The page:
"It's important to note that the first edition of the book is still a better reference for Apache 1.3 than the new edition. A lot of low level changes have been made in Apache 2.0, and I personally found myself spinning my wheels when I tried to use the new edition while making configuration changes to an Apache 1.3 server."

"I'm setting out to add SSL functionality to an Apache server on my own today. If I'm successful, this will save my client considerable money over commercial alternatives like Apache Stronghold from Red Hat. If I'm successful, the $40 or $50 I spent on the second edition of this book will seem like peanuts."

Signs of Life at LinuxWorld Expo in New York

Dave Aiello wrote, "Derek Vadala notes that business appears to be up at LinuxWorld Expo in New York, taking place this week at The Javits Center. This is very good news."

"In talking to Tony Iams, a scheduled speaker at LinuxWorld, I wondered aloud if it would be worth attending. It turns out that I am too busy to go because one of my clients inserted a project deadline that I am trying to honor. But, based on the lack of pre-show buzz from friends in the industry, and the terrible website that was put together for the show, I concluded that the show was going to be depressing."

"Now it appears I may have come to the wrong conclusion. I'll be looking for more information on attendance and vendor support, and if I see anything else that appears significant, you'll see it here."

XML.com Publishes Great Article on Difficulties of RSS Processing

Mark Pilgrim wrote an excellent article on practical RSS processing for XML.com, called Parsing RSS at All Costs. In it, he gives a sense of the breadth of problems associated with trying to parse headline feeds from many of the weblogs out on the Internet:

...{As} RSS has gained popularity, the quality of RSS feeds has dropped. There are now dozens of versions of hundreds of tools producing RSS feeds. Many have bugs. Few build RSS feeds using XML libraries; most treat it as text, by piecing the feed together with string concatenation, maybe (or maybe not) applying a few manually coded escaping rules, and hoping for the best.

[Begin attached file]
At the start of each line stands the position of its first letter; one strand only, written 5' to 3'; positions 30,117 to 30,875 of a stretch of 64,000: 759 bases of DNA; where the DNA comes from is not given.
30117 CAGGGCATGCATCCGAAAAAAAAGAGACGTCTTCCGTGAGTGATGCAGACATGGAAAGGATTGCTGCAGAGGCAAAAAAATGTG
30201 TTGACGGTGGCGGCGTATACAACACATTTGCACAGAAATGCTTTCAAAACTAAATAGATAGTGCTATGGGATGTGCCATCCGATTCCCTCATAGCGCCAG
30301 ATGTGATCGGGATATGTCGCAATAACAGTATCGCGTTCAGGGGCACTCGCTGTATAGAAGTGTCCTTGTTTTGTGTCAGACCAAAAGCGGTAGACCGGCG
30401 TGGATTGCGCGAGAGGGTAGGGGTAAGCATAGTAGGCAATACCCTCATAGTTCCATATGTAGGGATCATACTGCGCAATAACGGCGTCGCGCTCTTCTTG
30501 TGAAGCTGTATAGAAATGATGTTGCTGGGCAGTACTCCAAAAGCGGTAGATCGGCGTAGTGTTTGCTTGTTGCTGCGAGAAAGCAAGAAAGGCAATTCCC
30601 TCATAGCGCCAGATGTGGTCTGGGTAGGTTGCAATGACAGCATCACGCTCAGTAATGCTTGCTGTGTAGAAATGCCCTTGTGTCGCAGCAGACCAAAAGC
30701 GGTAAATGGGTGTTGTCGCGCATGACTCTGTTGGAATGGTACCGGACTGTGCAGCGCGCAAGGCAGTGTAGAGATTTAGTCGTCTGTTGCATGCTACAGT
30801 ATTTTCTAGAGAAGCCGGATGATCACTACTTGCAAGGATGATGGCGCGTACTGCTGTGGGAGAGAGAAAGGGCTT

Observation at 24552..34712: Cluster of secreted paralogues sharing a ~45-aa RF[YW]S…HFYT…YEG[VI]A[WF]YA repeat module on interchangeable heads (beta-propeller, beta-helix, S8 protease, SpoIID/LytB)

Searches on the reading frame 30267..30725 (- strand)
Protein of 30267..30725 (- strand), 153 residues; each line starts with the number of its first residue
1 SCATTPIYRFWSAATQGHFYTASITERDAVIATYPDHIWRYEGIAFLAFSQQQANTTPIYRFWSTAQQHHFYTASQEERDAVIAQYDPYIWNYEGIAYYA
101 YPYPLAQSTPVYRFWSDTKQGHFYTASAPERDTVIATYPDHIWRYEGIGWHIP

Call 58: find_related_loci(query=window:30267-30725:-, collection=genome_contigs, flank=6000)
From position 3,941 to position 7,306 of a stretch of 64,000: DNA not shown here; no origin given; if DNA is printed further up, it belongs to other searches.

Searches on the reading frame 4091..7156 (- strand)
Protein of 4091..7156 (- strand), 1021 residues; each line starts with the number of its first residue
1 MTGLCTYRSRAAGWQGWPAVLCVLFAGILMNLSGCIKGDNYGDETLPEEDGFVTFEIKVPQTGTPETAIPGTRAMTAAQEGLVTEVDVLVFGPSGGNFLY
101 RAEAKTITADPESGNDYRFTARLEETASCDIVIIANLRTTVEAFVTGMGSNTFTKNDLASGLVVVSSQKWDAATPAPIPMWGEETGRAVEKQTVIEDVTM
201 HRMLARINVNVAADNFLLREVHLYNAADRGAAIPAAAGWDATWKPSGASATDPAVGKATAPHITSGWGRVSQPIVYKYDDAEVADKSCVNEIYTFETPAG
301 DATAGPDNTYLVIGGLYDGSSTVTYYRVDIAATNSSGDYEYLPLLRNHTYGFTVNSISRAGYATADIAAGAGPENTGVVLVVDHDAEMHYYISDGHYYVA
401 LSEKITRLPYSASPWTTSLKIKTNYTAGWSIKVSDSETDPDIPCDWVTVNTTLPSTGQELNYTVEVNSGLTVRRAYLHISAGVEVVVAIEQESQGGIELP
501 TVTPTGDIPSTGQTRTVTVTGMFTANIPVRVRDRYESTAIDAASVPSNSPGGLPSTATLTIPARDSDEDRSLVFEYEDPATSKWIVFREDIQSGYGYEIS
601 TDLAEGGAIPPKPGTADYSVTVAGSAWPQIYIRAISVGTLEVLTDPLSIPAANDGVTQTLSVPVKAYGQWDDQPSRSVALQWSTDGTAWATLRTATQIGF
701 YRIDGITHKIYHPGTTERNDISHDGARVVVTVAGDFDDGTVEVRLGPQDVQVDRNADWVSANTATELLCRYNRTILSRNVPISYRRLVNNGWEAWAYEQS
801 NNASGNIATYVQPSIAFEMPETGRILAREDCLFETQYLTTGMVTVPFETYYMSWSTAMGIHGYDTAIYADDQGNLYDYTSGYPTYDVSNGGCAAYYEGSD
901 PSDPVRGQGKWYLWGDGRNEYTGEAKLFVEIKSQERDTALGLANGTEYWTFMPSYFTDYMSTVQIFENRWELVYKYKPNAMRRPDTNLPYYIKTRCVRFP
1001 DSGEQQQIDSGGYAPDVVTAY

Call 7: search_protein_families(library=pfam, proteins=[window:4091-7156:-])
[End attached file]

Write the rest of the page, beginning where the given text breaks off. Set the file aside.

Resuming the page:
Then he explain how desktop news aggregators are dealing with the situation:

... {Most} desktop news aggregators are now incorporating parse-at-all-costs RSS parsers which they use when XML parsing fails. However, since no one likes tag soup, they are also implementing subtle visual clues, such as smiley and frown icons, to indicate feed quality. Click on the frown face, and the end user can learn that this RSS feed is not well-formed XML. But the program still displays the content of the feed, as best it can, using a parse-at-all-costs parser.

The article goes on to give some code examples of how to deal with these problems using Python.

January 18, 2003

Using REST for Web Services, Instead of SOAP

Amit Asaravala wrote an interesting piece for DevX.com called Giving SOAP a REST. In it, he explains that REST means "Representational State Transfer" and that it is a serious alternative to SOAP ("Simple Object Access Protocol"). Both of these are protocols for web services.

What's the difference between REST and SOAP and why should you care?

REST is more an old philosophy than a new technology. Whereas SOAP looks to jump-start the next phase of Internet development with a host of new specifications, the REST philosophy espouses that the existing principles and protocols of the Web are enough to create robust Web services. This means that developers who understand HTTP and XML can start building Web services right away, without needing any toolkits beyond what they normally use for Internet application development.

The key to the REST methodology is to write Web services using an interface that is already well known and widely used: the URI....